Friday, August 28, 2009

Summer Reading Project Book One: Christy

Back at the beginning of the summer, I thought it would be fun to revisit some of my old favorites books. I'm in library school, but I had a whole two and a half months without taking classes, and reading sounded like a great way to spend some of that extra time. I posted them on Facebook originally, and now I'm re-posting them here. Enjoy, and of course, feel free to comment!

My first selection was Christy by Catherine Marshall. I remember reading it sometime in high school, probably when the miniseries starring Kellie Martin was on the air. I loved it, cried at the ending, declared it to be my favorite book ever, and never read it again. So I decided to give it another go.

There is a sweet simplicity about this book that I really enjoyed. Christy comes on the scene as a pampered socialite in early twentieth-century North Carolina who accepts a position as a teacher in underprivileged Cutter Gap, Tennessee. She feels as though she has some great destiny to fulfill, and giving these poor mountain children a basic education just might be that destiny. The book covers her first year in Cutter Gap, and during that time she completely changes as a person, as a Christian, and as a woman.

The book focuses on the relationships that Christy establishes with the children, parents, fellow mission workers, and God. The descriptions of both the place and the characters are so well-done that they feel real. The setting is heart-breakingly beautiful, with the natural splendor of the Smokies providing a backdrop for the incredible poverty and squalor of the community. The people are superstitious, ignorant, and prejudiced, but for all that, Christy finds glimmers of light: bright minds, deep friendships, and sometimes an almost aristocratic culture. She also finds love...but if you haven't read it I won't spoil that for you.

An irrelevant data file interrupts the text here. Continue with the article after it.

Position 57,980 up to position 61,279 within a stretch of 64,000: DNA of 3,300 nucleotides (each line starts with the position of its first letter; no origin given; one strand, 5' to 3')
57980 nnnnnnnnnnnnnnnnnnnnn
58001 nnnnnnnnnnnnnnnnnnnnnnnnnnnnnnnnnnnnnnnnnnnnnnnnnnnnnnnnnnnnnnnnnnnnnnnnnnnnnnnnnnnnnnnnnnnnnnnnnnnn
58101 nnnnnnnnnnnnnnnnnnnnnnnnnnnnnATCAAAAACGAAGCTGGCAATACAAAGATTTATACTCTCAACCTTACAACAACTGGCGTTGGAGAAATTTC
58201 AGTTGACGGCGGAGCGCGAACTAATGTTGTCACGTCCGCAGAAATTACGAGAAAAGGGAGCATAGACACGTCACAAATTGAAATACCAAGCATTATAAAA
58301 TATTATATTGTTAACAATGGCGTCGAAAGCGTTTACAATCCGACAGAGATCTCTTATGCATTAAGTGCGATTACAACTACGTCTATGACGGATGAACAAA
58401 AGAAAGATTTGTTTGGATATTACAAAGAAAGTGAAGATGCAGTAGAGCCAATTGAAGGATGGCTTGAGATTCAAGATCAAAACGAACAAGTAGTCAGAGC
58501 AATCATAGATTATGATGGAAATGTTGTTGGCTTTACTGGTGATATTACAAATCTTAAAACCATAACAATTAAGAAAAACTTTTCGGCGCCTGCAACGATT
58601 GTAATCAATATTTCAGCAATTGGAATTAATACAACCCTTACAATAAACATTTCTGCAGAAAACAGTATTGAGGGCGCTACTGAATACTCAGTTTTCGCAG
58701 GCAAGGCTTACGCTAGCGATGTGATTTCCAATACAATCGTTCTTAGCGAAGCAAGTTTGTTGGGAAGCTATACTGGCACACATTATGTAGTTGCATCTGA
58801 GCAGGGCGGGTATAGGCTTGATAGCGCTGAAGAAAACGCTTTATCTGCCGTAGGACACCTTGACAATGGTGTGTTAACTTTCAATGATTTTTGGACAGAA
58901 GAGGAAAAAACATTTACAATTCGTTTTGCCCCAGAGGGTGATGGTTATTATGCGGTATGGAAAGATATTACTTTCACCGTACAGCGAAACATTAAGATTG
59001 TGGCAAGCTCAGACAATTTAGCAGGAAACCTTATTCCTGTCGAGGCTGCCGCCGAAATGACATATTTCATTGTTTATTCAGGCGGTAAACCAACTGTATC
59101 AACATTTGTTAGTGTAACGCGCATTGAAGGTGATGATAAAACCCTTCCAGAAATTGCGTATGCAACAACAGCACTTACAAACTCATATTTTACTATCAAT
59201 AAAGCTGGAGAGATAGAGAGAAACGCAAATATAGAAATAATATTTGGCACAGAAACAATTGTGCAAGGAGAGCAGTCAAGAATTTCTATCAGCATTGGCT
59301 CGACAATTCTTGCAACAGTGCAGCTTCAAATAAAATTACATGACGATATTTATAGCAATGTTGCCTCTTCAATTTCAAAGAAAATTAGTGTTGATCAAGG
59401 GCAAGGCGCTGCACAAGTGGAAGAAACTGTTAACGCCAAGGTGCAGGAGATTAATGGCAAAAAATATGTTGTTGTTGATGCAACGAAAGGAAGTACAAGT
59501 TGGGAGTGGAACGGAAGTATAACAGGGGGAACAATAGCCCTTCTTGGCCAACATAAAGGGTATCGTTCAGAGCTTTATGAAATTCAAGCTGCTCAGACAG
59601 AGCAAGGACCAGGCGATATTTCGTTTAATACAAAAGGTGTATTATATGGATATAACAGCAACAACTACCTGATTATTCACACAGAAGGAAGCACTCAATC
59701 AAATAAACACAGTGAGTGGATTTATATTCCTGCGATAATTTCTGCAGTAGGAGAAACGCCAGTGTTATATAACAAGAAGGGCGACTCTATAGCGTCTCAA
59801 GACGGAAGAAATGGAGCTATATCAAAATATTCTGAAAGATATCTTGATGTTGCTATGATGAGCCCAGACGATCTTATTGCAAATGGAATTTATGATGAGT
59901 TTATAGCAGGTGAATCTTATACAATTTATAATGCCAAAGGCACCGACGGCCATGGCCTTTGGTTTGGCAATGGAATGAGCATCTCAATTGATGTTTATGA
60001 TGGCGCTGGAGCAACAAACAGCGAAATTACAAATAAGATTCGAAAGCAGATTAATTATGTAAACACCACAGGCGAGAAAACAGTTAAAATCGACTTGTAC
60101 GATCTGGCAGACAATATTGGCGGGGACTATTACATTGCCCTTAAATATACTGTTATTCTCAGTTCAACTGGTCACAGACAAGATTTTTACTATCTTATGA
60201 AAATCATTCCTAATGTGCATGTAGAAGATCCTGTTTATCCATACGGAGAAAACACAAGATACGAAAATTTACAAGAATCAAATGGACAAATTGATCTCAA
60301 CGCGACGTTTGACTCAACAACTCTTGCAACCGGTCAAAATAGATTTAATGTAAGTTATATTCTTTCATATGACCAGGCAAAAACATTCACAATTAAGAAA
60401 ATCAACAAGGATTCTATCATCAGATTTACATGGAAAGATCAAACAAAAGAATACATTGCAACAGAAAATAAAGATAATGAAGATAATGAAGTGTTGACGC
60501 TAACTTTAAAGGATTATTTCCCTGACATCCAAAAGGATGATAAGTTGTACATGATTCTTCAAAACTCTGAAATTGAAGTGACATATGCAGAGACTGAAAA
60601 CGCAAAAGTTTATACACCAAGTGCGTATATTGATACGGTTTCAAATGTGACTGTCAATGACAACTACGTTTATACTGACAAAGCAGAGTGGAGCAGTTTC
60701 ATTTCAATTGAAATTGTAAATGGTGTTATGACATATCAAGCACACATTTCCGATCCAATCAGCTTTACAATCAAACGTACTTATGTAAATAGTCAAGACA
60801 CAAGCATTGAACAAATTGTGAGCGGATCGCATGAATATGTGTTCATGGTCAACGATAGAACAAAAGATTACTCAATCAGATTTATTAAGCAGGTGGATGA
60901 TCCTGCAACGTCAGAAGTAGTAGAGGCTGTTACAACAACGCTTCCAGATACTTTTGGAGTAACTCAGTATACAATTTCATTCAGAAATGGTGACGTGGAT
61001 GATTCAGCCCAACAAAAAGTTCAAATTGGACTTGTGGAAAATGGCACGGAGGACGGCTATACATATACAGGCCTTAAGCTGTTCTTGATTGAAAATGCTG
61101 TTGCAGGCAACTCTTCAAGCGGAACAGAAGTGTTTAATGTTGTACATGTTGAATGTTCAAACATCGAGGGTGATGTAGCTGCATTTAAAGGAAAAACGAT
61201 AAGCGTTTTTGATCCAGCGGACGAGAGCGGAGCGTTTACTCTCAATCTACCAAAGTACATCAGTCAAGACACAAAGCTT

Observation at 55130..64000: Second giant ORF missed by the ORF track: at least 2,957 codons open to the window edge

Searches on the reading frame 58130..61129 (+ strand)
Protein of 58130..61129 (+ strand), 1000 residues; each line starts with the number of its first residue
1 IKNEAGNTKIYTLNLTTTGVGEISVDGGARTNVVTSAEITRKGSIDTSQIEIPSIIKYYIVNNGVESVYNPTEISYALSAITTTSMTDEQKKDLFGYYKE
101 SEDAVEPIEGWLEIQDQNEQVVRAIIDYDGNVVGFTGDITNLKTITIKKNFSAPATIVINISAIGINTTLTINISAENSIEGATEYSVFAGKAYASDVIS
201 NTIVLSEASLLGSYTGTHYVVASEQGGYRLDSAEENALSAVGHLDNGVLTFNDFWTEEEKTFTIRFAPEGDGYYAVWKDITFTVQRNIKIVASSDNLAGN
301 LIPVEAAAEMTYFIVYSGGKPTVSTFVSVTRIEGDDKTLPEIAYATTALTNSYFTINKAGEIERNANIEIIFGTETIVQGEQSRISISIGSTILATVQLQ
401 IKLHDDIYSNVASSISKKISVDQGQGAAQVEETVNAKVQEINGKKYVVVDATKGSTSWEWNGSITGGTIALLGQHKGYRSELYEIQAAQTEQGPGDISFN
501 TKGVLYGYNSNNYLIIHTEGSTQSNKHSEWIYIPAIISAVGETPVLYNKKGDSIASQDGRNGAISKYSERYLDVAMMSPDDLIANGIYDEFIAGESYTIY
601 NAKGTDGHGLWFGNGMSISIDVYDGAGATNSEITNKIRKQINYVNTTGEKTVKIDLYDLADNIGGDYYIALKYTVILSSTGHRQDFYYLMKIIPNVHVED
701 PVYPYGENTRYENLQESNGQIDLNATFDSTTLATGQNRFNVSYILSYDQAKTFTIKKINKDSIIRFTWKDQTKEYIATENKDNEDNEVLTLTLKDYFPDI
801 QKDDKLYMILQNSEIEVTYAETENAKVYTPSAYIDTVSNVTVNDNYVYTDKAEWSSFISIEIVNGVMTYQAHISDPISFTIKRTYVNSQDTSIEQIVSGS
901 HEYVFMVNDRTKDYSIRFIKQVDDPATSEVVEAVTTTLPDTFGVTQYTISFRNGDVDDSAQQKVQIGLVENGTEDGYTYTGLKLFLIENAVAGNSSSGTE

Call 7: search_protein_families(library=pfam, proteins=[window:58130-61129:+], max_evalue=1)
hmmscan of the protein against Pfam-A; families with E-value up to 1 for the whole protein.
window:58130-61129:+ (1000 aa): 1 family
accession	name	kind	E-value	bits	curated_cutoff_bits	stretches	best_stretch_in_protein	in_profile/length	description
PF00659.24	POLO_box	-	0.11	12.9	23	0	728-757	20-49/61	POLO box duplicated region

This book is based on Catherine Marshall's mother, and it took her years to write it. All that time, energy, effort, and research was well worth it, considering the final result. At one time it was considered the most influential book in the lives of you women ages 17-21. For me, it was just as good, if not better, the second time around, and I enjoyed it thoroughly. It's a pretty quick read. I highly recommend it.

Book two, Anne of Green Gables, is coming soon...

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Hey, please comment! When no one comments I feel like no one is reading this, and then I have to do really annoying things like nag my friends to read it so that I feel like there is some purpose in what I do. Yeah, I am that pathetic sometimes. (By the way, you might want to copy your comment before you try to post it, because sometimes people have trouble with the page eating their comments)